Detail Design of Sewage Emergency Storages

Detail Design of Sewage Emergency Storages
City of Gold coast Gold coast, Queensland
CDM Smith did a detailed design of ten Sewerage Pump Station (SPS) upgrades in the Coombabah, Merrimac West and Elanora Catchments.

Working with the City of Gold Coast (CoGC) CDM Smith undertook the detailed design of ten Sewerage Pump Station (SPS) upgrades in the Coombabah, Merrimac West and Elanora Catchments. The SPS's required augmen­ta­tion to provide adequate emergency storage capacities to cater for projected growth over the next 50 years. These SPS emergency storages are designed to cater for 4 hours average dry weather flow and prevent discharge to stormwater systems and/or the environment during this period.

City of Gold Coast conducted detailed network modelling and a design solution was concep­tu­alised by CDM Smith that met the storage capacity require­ments within the working depth (elevation range between pump start and overflow level). 

Stakeholder engagement meetings were held with repre­sen­ta­tives from Gold Coast Water, Major Projects, Parks and Recreation, Planning and Network Operation departments to ensure that the solutions met the SEQ Code and CoGC operation and maintenance require­ments.

The emergency storage tanks are utilised as passive storage during overload or failure of the SPS. They consist of rubber ring jointed pipes as a horizontal storage solution or a precast maintenance hole as a vertical storage solution. The storage tanks fill via a feed line connected to a maintenance hole or directly to the SPS wet well with an obvert level 100mm below the SPS overflow level.

Geot­ech­ni­cal inves­ti­ga­tions and laboratory testing of samples across the proposed excavation footprints were aimed at determining the depth of groundwater, the presence or otherwise of acid sulfate soils, the methods for excavation, dewatering and trenching, and the sustain­abil­ity of excavated soil for use as engineered fill. Service location and survey of topographic features, pump stations, overflow levels and utilities was also inves­ti­gated.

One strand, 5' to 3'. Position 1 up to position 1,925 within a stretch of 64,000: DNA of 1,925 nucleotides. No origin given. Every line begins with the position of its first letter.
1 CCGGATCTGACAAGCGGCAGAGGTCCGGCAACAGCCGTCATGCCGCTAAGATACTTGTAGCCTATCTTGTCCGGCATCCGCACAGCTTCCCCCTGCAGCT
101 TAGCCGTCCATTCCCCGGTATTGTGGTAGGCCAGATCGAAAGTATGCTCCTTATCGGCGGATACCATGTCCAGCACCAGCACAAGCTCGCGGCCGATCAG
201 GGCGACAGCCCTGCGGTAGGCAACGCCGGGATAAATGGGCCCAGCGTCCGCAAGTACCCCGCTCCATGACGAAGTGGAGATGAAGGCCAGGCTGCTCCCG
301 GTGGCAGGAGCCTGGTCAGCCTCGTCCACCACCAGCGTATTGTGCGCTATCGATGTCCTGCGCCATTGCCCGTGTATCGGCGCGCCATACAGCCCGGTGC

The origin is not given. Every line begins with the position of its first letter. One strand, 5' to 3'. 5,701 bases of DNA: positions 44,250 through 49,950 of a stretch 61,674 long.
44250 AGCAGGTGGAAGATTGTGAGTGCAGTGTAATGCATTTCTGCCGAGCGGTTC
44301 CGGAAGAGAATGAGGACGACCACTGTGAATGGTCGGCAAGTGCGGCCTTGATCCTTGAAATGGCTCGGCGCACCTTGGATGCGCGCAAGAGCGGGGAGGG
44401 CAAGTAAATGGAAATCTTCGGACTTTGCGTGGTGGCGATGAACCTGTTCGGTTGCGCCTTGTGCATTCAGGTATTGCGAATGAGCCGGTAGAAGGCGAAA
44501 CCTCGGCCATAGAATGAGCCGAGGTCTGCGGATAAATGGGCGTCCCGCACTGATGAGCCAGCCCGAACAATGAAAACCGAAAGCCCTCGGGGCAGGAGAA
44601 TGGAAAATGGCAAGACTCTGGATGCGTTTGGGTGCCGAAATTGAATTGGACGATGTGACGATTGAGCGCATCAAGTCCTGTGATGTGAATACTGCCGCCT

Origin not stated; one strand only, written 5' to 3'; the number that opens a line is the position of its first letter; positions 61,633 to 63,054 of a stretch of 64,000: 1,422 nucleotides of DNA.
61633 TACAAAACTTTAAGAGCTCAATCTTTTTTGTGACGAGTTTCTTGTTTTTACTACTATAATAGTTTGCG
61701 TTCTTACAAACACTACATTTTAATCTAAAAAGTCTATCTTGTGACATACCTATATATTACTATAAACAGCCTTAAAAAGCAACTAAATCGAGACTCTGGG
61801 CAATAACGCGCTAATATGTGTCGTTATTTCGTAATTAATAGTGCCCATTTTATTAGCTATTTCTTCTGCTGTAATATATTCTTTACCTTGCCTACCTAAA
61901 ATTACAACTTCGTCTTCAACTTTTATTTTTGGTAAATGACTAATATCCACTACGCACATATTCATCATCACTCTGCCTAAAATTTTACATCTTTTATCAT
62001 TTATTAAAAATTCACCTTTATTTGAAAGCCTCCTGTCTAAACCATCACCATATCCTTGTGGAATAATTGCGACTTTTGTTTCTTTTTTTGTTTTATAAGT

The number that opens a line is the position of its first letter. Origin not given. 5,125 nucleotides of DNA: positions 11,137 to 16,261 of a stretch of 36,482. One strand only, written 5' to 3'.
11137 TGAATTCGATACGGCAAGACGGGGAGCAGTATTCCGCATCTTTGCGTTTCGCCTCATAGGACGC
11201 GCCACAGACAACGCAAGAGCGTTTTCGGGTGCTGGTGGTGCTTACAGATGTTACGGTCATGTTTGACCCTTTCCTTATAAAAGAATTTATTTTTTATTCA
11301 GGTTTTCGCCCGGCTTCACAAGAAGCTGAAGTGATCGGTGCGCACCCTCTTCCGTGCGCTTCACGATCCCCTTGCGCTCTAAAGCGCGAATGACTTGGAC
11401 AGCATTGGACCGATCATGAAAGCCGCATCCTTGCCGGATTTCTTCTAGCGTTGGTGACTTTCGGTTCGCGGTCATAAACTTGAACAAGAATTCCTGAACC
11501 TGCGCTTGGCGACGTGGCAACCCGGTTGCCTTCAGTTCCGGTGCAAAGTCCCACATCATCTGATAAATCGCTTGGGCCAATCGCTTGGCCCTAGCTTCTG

A Review of Envi­ron­men­tal Factors (REF) was performed and considered potential envi­ron­men­tal impacts associated with the upgrade works. A desktop envi­ron­men­tal assessment was performed and supple­mented by field assessments which included site obser­va­tions, vegetation measure­ments, soil testing and iden­ti­fi­ca­tion of groundwater depth. An envi­ron­men­tal risk assessment of the proposed activities was undertaken and site specific management measures identified to minimise the risks identified.

A Safety in Design (SiD) risk assessment was undertaken in accordance with the Queensland Work Health and Safety Act 2011 (WHS Act) and Queensland Work Health and Safety Regulation 2011. The WHS Act provides a framework to secure the health, safety and welfare through the elimination or minimi­sa­tion of risks arising from work or from particular types of substances or plant. As part of complying with the Act, the designs were assessed to ensure, so far as is reasonably practicable, that plant, substance or structure is designed to be without risk to the health and safety of persons who carry out any reasonable foreseeable activity at the workplace.

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